Saturday’s Theme Music

I was working at the community table yesterday in the coffee shop. Another couple joined me. Plenty of space, no prob.

The community table is usually used by people powering up ‘puters. This company were only sitting and chatting. They were to my left. She was closer. He was keeping his voice low and demonstrating a pensive, almost furtive air, as if afraid of being overheard.

I don’t pay them — or anyone at the table — much attention; I’m there to do my thang. But I do often hear on some level. It’s part of the background blend of the coffee house business environment. He was complaining about another woman, and what she said and did. (Wife? Sister? Friend?) Whatever she did (his voice dropped into the bowels of softness when he addressed this) had him very upside. (Mother? But he looked in his fifties..) (Co-worker?)

Then the woman said, “You and I know what she will do, and does do. Others won’t know until they experience.”

“I still need to warn them.”

“I know, I understand, I understand.”

Drinks were consumed in silence for a little time. (Ah, secrets. Insights. The things that we know that others don’t.)

I left soon after (nothing to do with them, just finished for the day). Walking along, thinking about my writing, etc., (clouds were moving in, and the sun’s heat was missed), I slipped back onto her comment, “You and I know.” That planted the seed of an old Dave Mason song, “Only You and I know”.

I had to think a while as I walked about what year that song must’ve come out. Fitting it into my personal history, I struggled – ’69, ’70, 71? Had to wiki it upon my return: 1970.

That prompted a death check to confirm Dave Mason is still kicking (he is, seventy-three years old). I enjoy the song (along with the Bonnie and Delaney version) but haven’t heard it in a looonnng time. So I fixed that last night, and share it with you today.

4 thoughts on “Saturday’s Theme Music

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  1. We must always write a story. What passed through my head as I thought about them later, the possibilities of passion, crime, fear…ah. She, with her regal composure, though she looked older than him, and he, with his worn and beaten appearance (like an old rug in the foyer that needs replaced) were much different. He called her, I think. She’s his ally, confidante, his anchor. He wanted to rush right over and talk to her about this latest burst. But she calmed him and prevailed, suggesting a coffee house rendezvous.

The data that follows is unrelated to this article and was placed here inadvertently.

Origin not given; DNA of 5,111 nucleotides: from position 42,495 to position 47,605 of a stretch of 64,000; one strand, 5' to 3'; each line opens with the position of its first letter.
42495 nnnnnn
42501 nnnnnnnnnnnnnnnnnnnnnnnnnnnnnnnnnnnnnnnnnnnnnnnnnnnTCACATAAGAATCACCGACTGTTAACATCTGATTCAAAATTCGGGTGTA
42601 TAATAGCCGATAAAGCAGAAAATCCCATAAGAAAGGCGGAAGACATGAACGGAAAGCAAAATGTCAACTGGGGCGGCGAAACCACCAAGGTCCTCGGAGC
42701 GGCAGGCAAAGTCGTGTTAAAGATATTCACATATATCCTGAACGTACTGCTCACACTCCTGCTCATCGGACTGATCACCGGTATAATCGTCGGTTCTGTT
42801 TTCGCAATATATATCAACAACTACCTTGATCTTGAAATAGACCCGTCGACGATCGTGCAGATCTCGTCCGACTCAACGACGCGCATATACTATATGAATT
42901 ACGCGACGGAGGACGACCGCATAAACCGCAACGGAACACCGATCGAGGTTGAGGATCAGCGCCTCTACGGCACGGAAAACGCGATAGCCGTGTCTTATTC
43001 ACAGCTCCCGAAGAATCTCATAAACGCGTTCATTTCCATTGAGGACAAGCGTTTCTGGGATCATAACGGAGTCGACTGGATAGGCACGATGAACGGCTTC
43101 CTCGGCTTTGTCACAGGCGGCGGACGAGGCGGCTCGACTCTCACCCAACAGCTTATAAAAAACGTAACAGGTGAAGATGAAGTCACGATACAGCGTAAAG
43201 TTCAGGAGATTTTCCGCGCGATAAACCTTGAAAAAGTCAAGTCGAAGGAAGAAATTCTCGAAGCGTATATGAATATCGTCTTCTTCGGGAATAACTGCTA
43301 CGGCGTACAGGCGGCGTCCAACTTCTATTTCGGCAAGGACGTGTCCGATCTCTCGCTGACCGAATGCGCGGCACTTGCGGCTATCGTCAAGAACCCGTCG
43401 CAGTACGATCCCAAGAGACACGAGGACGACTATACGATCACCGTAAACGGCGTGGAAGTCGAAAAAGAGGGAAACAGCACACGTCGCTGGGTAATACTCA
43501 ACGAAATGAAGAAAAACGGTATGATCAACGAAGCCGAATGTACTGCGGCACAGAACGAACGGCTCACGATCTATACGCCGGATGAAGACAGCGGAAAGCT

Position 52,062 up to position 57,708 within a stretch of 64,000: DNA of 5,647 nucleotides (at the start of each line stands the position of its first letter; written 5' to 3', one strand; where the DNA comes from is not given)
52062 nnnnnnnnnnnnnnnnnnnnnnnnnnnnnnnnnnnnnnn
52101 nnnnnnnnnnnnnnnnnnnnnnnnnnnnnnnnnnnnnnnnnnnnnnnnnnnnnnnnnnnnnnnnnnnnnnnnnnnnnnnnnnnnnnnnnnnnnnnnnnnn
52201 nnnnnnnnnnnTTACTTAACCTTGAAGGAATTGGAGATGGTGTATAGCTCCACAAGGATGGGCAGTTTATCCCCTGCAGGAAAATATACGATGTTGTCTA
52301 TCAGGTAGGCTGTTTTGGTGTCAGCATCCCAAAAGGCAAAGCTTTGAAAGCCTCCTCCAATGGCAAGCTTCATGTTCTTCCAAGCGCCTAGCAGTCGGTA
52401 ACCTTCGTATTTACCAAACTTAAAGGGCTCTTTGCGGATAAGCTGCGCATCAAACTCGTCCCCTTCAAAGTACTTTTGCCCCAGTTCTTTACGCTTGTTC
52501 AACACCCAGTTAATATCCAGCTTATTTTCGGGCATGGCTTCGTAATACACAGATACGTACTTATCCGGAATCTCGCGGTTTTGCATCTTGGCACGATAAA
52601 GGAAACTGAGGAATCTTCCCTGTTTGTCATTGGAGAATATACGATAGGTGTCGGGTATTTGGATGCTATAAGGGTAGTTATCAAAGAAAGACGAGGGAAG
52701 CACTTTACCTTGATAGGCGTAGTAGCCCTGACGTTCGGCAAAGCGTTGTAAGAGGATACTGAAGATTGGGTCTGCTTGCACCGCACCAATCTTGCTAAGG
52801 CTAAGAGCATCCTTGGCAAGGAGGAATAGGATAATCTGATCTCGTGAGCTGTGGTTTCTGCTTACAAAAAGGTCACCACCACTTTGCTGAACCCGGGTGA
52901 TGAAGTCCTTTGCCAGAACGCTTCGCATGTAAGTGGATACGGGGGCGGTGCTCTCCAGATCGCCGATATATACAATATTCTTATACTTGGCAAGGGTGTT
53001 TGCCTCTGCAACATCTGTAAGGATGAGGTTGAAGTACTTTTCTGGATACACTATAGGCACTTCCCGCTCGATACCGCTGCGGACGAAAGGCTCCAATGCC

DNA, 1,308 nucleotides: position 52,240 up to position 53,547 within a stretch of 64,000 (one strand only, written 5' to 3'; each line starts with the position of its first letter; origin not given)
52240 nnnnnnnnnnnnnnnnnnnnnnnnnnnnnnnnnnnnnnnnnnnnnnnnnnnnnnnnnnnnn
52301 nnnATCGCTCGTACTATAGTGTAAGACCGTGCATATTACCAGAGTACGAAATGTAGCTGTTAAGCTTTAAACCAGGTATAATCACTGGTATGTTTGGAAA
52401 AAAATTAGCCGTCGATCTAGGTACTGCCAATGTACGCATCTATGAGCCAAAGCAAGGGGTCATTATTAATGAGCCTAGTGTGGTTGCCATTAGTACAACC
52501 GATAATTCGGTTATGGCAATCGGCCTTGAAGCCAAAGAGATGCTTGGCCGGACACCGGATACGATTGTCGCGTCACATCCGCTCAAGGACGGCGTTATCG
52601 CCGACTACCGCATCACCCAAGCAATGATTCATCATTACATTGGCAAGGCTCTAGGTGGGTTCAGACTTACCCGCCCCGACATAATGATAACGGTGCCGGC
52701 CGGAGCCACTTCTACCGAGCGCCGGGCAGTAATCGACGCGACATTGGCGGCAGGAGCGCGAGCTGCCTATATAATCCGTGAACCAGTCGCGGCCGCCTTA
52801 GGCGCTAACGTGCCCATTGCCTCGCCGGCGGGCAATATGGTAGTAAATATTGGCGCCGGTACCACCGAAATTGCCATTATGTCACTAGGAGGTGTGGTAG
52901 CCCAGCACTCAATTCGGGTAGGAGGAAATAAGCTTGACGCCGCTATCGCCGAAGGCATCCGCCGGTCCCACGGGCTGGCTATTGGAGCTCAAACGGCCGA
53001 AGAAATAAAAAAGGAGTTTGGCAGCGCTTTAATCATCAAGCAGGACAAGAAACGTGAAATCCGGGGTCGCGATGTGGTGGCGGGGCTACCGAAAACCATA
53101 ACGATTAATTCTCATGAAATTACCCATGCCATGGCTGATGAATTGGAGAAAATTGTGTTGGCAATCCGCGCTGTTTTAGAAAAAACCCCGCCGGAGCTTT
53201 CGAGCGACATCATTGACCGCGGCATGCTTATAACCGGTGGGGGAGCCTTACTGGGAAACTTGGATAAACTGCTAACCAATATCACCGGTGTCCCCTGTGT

The last time anyone remembered seeing her was after the two left the coffee house. She’d apparently disappeared in the four block walk from the coffee shop to her house. Her absence was reported that evening (she had commitments and failed to show up) (not like her at all). A silver alert was issued.

    Her neighbor (she lived in one of those railroad district cottages, an old, well-maintained place built in 1910) knew about her meeting with him, so that was passed to the police. They went by, to see if she was with him. His house was an old place which looked older (like him). When they told him that they were looking for her, he collapsed on the floor.

    What we know (through friends, neighbors, and records) is that she is ten years older than him (she had once been a model, “When I lived in New York,” she dismissed it with a smile). They’d been lovers (a secret affair) (both played wind instruments, and their affair, ten years before, had started from recurring fun sessions in another band member’s living room). She was a retired teacher and he’d been an oil executive (his wife had died two years before the affair, which may have been the thing that broke him).

    But the things that we don’t know…like what they told each other during their affair. And the secrets that they realized that they knew.

    No one else knew.



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